By Loucas Charalambous
I HAVE already expressed the fear that, in the end, the ongoing peace effort would probably result in failure because the tactic being followed, mainly by President Anastasiades and his team, is the worst possible. What is taking place is a strange type of public negotiation.
The tactic of publicising and advertising some of our ‘successes’, supposedly at the expense of the other side, has given the opportunity to the rejectionists on both sides of the dividing line, to embark on an irrational, daily war of words against the two leaders – a development that has already caused serious problems.
Instead of leaving debate and confrontation to be held if and when there is a comprehensive settlement, the handling and tactical manoeuvring being seen had sparked a paroxysm of rejectionism ruled by unrelenting demagoguery that will attain new heights daily, especially in view of the parliamentary elections. In this swamp of demagoguery, the whole procedure would be degenerate and eventually collapse.
In the last weeks the rhetoric centred on the property issue and particularly the notorious question of who would have the first say on properties in the areas that would constitute the territory of the two federal entities – the owner or the current user? All this unnecessary fuss started with a pointless statement by Anastasiades.
In practice, this is a non-existent issue which, with the rhetoric that has developed, apart from undermining the talks’ procedure, could turn into a catastrophic boomerang for our side. It is our side that should have sought restrictions to the movement/re-settlement of people, from one federal state to the other. An agreement that set no restrictions to the return of properties, as is being demanded by Papadopoulos, Sizopoulos, Lillikas etc, would have the following astonishing result:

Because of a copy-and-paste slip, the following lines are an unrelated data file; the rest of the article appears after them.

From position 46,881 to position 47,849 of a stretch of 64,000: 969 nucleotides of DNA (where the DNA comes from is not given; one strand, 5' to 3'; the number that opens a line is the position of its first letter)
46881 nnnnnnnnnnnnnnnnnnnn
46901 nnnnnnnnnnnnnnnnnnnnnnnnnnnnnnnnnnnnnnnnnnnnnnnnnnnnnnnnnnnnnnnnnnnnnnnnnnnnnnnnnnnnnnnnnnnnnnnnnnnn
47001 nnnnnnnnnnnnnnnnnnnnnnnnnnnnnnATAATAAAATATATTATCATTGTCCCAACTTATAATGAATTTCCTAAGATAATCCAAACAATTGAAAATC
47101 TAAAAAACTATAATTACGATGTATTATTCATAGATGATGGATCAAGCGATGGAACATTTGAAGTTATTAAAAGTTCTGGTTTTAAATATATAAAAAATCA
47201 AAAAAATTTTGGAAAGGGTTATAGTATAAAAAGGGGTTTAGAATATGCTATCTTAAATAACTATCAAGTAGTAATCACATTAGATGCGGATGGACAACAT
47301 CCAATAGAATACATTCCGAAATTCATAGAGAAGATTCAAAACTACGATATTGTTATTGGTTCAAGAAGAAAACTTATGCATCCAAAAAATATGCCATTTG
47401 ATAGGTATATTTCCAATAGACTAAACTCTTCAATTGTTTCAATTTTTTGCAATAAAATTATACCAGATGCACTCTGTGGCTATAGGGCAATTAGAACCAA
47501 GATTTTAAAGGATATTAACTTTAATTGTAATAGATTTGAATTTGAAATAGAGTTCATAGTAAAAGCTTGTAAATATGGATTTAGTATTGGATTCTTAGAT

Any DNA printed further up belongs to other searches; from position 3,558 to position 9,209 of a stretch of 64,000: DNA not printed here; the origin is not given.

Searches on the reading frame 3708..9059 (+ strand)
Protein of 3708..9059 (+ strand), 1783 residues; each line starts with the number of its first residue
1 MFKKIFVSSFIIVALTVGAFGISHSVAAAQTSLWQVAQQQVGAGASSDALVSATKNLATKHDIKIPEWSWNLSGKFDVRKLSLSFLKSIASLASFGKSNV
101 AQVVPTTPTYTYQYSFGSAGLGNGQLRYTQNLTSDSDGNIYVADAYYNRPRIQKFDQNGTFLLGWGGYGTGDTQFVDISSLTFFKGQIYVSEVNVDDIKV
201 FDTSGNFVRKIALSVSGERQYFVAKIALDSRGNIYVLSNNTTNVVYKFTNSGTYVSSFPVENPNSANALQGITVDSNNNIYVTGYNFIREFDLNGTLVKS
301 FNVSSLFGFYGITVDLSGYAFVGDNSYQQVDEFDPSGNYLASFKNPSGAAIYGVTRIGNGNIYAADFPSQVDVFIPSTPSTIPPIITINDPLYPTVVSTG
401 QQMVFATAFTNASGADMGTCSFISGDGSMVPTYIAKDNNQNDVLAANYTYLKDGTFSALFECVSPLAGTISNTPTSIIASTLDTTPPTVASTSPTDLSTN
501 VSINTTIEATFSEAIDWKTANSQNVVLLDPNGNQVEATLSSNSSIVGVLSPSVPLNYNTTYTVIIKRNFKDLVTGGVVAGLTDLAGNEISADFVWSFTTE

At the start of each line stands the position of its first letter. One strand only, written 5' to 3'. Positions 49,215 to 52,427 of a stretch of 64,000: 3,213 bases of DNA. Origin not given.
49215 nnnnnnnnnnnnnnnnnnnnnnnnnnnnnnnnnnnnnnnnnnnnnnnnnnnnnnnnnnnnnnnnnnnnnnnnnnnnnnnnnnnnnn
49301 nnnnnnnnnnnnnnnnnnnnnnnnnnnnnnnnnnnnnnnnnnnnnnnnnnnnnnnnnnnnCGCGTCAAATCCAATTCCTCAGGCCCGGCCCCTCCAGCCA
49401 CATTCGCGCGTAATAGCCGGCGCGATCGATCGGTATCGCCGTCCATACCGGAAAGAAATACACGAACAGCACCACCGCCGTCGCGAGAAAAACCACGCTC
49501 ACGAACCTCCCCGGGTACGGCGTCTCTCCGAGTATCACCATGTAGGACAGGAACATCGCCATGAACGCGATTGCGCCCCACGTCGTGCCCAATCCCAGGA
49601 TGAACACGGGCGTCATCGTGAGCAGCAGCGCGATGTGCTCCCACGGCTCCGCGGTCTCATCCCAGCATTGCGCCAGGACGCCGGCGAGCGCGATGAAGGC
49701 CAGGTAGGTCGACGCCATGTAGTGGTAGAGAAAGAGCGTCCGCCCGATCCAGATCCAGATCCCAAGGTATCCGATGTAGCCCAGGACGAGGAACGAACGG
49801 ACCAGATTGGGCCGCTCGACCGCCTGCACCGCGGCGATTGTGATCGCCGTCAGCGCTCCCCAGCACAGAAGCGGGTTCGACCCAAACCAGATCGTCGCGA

It is almost certain that very few of the Greek Cypriots would choose to return and settle in the properties they had before 1974 and would stay in the Greek Cypriot-controlled area. In contrast the big majority of the Turkish Cypriots would happily relocate to their properties in the south which, as is well known, are found primarily in the seaside areas of Larnaca and Polis and today have a much greater value than the properties of Greek Cypriots in which they are living in the north.
I do not expect our political showmen are in a position to comprehend where such a development would lead. The Greek Cypriots who have taken Turkish Cypriot properties in the south, not only do not want to leave and return to the north, but they might be prepared to commit murder to avoid giving up these properties.
After all, this was one of the main reasons for the ‘resounding’ no of 2004. Almost everyone who had been using Turkish Cypriot properties in the south had voted against a settlement because they did not want to give them up and return to the north. I do not blame them. It is perfectly reasonable for them not to want another upheaval. And what would they do if they returned to the villages in which they or their parents had been living? Grow wheat?
As the problem has been now created, I have a suggestion that would solve it and end all this fuss about the owners and users. All Greek Cypriots with property in the north should be invited to answer the following simple question:
“If your property in the north stays within the Turkish Cypriot federal state, do you wish to return to it or to be compensated, surrendering any Turkish Cypriot property you hold in the south to its owner?”
Of course their statement would be binding. It should be made clear to them that if they change their mind after a settlement and do not return to the north, they would still lose the Turkish Cypriot-owned property they hold. I bet there would not be 200 Greek Cypriots that would choose to relocate to the north.
In this way the dispute would be settled and the miserable demagogues would shut their mouth.